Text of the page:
Trial of Marine drill instructor accused of hazing nears end

FILE - In this Oct., 31, 2017 file photo, U.S. Marine Gunnery Sgt. Joseph A. Felix, his wife, and his lawyers exit a courtroom after testimony at Camp Lejeune, N.C. Closing arguments could begin soon for a former Felix, a Marine Corps drill instructor facing court-martial on charges including cruelty and maltreatment. Prosecutors have spent more than a week at Camp Lejeune in North Carolina laying out the case against Felix. They returned to court Wednesday, Nov. 8. (Rory Laverty /The Washington Post/via AP, File)

Rory Laverty

RALEIGH, N.C. (AP) — A Marine Corps drill instructor was sentenced Friday to 10 years in prison for choking, punching or otherwise tormenting recruits, especially three Muslims — one of whom ultimately killed himself by leaping down a stairwell.

A military jury handed out the punishment to Gunnery Sgt. Joseph Felix a day after convicting him of abusing more than a dozen trainees at the Marine Corps boot camp at Parris Island, South Carolina.

Among other things, he taunted the Muslims as "terrorists" or "ISIS" and ordered two of them to climb into a clothes dryer, spinning one of them around until he renounced his faith, the jury decided.

Felix, a 34-year-old Iraq veteran, was also ordered to forfeit pay, demoted to private and given a dishonorable discharge.

Felix was a central figure in what was found to be a group of abusive drill instructors at Parris Island. After the March 2016 suicide of one of the Muslims, a hazing investigation led to charges against Felix, five other drill instructors and the training battalion's commanding officer. Eleven others faced lesser discipline.

The charges against Felix included commanding recruits to choke each other; ordering them to drink chocolate milk and then training them until they vomited; and punching recruits in the face or kicking them to the ground.

"He wasn't making Marines. He was breaking Marines," prosecutor Lt. Col. John Norman told the jury on Wednesday. He called Felix a bully who heaped special abuse on three Muslim recruits because of their faith.

One of them, Raheel Siddiqui, hurled himself to his death after Felix barked at and slapped the 20-year-old Pakistani-American from Taylor, Michigan. Siddiqui's family sued the Marine Corps last month for $100 million.

The government did not charge Felix with any crime directly related to Siddiqui's death. The judge, Lt. Col. Michael Libretto, did not allow testimony about whether Felix's actions were responsible for the recruit's death.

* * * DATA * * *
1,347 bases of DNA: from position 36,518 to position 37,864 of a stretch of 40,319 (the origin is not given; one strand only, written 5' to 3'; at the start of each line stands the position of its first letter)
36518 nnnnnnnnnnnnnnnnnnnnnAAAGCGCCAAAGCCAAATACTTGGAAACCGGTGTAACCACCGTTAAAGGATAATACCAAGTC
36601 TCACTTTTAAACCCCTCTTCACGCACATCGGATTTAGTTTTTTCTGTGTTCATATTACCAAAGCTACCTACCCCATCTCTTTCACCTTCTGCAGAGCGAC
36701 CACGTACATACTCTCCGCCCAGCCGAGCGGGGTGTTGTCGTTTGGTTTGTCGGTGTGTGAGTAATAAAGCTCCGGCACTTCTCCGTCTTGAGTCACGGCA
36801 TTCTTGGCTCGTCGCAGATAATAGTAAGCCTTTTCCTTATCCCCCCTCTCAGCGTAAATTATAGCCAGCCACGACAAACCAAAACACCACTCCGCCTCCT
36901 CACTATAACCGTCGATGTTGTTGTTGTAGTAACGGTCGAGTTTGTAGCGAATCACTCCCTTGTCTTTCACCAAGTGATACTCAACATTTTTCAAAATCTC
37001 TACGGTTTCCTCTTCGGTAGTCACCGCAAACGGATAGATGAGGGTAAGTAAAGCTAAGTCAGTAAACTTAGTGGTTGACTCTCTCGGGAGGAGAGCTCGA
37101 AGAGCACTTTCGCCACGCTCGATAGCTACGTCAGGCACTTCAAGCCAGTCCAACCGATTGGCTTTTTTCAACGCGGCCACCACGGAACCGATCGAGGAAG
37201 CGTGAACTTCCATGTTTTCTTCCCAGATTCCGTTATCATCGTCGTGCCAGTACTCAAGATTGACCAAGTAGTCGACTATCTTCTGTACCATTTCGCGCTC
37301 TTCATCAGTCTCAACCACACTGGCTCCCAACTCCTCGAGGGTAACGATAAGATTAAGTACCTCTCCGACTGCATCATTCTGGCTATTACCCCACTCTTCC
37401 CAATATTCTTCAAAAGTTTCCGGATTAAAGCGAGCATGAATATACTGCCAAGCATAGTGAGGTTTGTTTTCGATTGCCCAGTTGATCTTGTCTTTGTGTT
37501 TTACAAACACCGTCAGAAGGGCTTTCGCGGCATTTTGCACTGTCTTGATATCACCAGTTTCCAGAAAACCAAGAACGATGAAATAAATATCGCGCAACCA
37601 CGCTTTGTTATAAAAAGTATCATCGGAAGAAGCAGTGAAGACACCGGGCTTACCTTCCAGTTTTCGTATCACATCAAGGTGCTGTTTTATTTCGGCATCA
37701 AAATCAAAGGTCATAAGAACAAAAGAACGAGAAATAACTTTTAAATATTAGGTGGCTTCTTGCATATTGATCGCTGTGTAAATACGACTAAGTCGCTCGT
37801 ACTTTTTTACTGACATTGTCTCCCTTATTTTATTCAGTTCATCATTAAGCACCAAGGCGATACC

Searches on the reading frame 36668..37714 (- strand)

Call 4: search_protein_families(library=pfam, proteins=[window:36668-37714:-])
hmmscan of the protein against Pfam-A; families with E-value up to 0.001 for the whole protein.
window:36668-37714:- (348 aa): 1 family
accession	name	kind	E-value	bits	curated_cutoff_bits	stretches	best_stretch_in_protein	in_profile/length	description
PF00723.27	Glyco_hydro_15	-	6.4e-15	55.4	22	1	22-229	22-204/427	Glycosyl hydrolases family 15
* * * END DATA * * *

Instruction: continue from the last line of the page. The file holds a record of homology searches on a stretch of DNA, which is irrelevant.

Felix was convicted of ordering Lance Cpl. Ameer Bourmeche into a dryer, which then was turned on as Felix demanded he renounce his faith. Bourmeche testified that he twice affirmed his faith and Felix and another drill instructor twice sent him for a bruising, scorching tumble inside the dryer.

After a third spin, Bourmeche said, he feared for his life and renounced his religion. The drill instructors then let him out, he said.

Felix also was convicted of ordering Rekan Hawez, a native of Iraqi Kurdistan, to climb into the dryer. The machine was never turned on.

The jury decided Felix also roused nearly two dozen recruits from their sleep, ordered them to lie on the floor, and then walked on their bodies along with two other drill instructors.

Felix was found guilty as well of ordering Bourmeche to simulate chopping off the head of a fellow Marine while reciting "God is great" in Arabic.

In a closing statement Wednesday, defense attorney Navy Lt. Cmdr. Daniel Bridges, said the government unfairly fashioned contradictory witness accounts into a case against the brawny drill instructor who called all recruits "terrorist."

The trial showed that the Marines have drawn lines for what drill instructors can and cannot do to recruits, said Michael Hanzel, a former Navy attorney who attended the proceedings, held at Camp Lejeune, North Carolina.

Hanzel, now a private attorney specializing in military law, said changing times have made it less acceptable to target people based on their religion

"I don't think anyone would say that was acceptable ever, but it probably was not prosecuted in the past the way it would be now," he said.

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